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Sunday, 8 July 2007

Die Hard 2 (1990) Renny Harlin

It's Christmas again and so John McClane is in trouble. Since the first film, he's moved to LA to be closer to his wife Holly, and so has transferred over to the LAPD. However for Christmas he's in Washington DC waiting for Holly's plane to arrive. Naturally the worst of his troubles are not the fact that his mother-in-law's car has been towed from in front of the airport or the difficulty in finding a phone to ring Holly's plane. There's something going on with General Ramon Esperanza, Latin American dictator and the world's biggest drug dealer. He's being kicked out of his country and will be arrested on arrival at Dulles by the feds. The bad guys are waiting for him too for reasons of their own and McClane is the only one who sees them doing anything suspicious.

Beyond John McClane always having a sucky Christmas and my seeing more of William Sadler than I'd really have liked, the first thing I noticed was that times have seriously changed since 1990. Back then old women could carry tazers on planes and people could smoke in airports. They could wander pretty easily into restricted areas too, with or without help. The bad guys have their token black guy too, even though they're a Latin American gang this time. It's also notable that most of the airlines are replaced with fake ones but British Airways and Kenwood get some very obvious plugs.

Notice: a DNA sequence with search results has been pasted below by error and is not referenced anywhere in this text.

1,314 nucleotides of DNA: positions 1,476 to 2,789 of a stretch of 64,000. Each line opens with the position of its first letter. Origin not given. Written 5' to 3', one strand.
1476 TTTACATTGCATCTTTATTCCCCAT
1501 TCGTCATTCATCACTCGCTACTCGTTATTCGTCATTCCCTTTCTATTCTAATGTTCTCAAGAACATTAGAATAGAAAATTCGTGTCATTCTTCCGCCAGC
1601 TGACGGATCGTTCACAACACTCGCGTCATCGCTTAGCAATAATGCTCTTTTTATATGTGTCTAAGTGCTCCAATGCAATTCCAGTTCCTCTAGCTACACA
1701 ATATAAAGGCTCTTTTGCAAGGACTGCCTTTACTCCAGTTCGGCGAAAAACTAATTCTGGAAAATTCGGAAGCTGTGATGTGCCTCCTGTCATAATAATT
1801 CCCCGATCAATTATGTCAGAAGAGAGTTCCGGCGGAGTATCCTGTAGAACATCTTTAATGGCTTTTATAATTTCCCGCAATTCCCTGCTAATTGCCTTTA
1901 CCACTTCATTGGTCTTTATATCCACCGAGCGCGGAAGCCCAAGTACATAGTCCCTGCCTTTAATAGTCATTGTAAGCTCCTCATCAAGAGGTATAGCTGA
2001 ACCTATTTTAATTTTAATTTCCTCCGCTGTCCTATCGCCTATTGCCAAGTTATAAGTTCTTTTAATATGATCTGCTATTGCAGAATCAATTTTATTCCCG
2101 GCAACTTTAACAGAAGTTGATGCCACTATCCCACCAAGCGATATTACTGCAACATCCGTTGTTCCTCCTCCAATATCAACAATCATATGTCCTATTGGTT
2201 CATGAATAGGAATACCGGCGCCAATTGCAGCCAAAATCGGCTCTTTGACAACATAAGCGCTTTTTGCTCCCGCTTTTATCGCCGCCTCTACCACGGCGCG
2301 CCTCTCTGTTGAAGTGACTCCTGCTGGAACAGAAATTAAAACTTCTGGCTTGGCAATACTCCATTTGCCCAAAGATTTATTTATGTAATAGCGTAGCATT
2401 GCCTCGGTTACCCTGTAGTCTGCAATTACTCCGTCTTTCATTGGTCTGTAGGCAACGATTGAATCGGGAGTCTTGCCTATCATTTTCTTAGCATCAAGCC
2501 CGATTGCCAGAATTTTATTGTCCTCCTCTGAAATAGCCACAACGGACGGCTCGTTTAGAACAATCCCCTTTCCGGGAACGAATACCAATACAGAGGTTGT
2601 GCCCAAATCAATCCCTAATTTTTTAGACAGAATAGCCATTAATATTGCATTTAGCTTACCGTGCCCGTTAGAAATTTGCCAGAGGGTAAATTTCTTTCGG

I also noticed that while this was surprisingly good for a sequel, especially a sequel to a really good first film that wasn't made by the same director, there was a really annoying number of conveniences included to make up for bad scriptwriting. The first fight at Dulles is fun, for instance, but it's way too convenient. The bad guys can't kill McClane in the first ten minutes, of course, but even when he's completely exposed, there's always something convenient in the way to hit instead of him, however well their military training was. When he gets caught on a hot gas pipe there's a solitary convenient baggage cart situated right underneath him. In fact I don't think there's anything in the entire fight that isn't just a little too convenient.

Soon enough McClane's warnings that have been powerfully ignored by security chief Captain Carmine Lorenzo, played excellently with a sassy foul mouth by Dennis Franz of NYPD Blue. His boss has a lot more trust but not much more control, and he's played by a TV cop show regular too: Fred Dalton Thompson from Law & Order. As much as they're annoying to watch, that is entirely the point and they do it very well indeed. In fact while it's easy to bitch about some glaring plotholes, bad choreography and inappropriate ineptitude, the acting is not a downpoint in the slightest.

When the small parts that don't even make the first page of cast members at IMDb are taken by people like Robert Patrick and John Leguizamo, then the acting isn't going to be much of an issue. Those on page one include not just Bruce Willis, excellent but not quite as busy as before; Bonnie Bedelia and Reginald VelJohnson from the first movie, in much smaller parts; and Sadler, Franz and Thompson already mentioned, but others with prominent opportunities that they take happily. There's John Amos as the leader of the military anti-terrorist unit, Franco Nero as General Esperanza and especially Tom Bower as Marvin the airport janitor who gives McClane more support than the rest of the staff. Bower makes up for a lot of it on his own.

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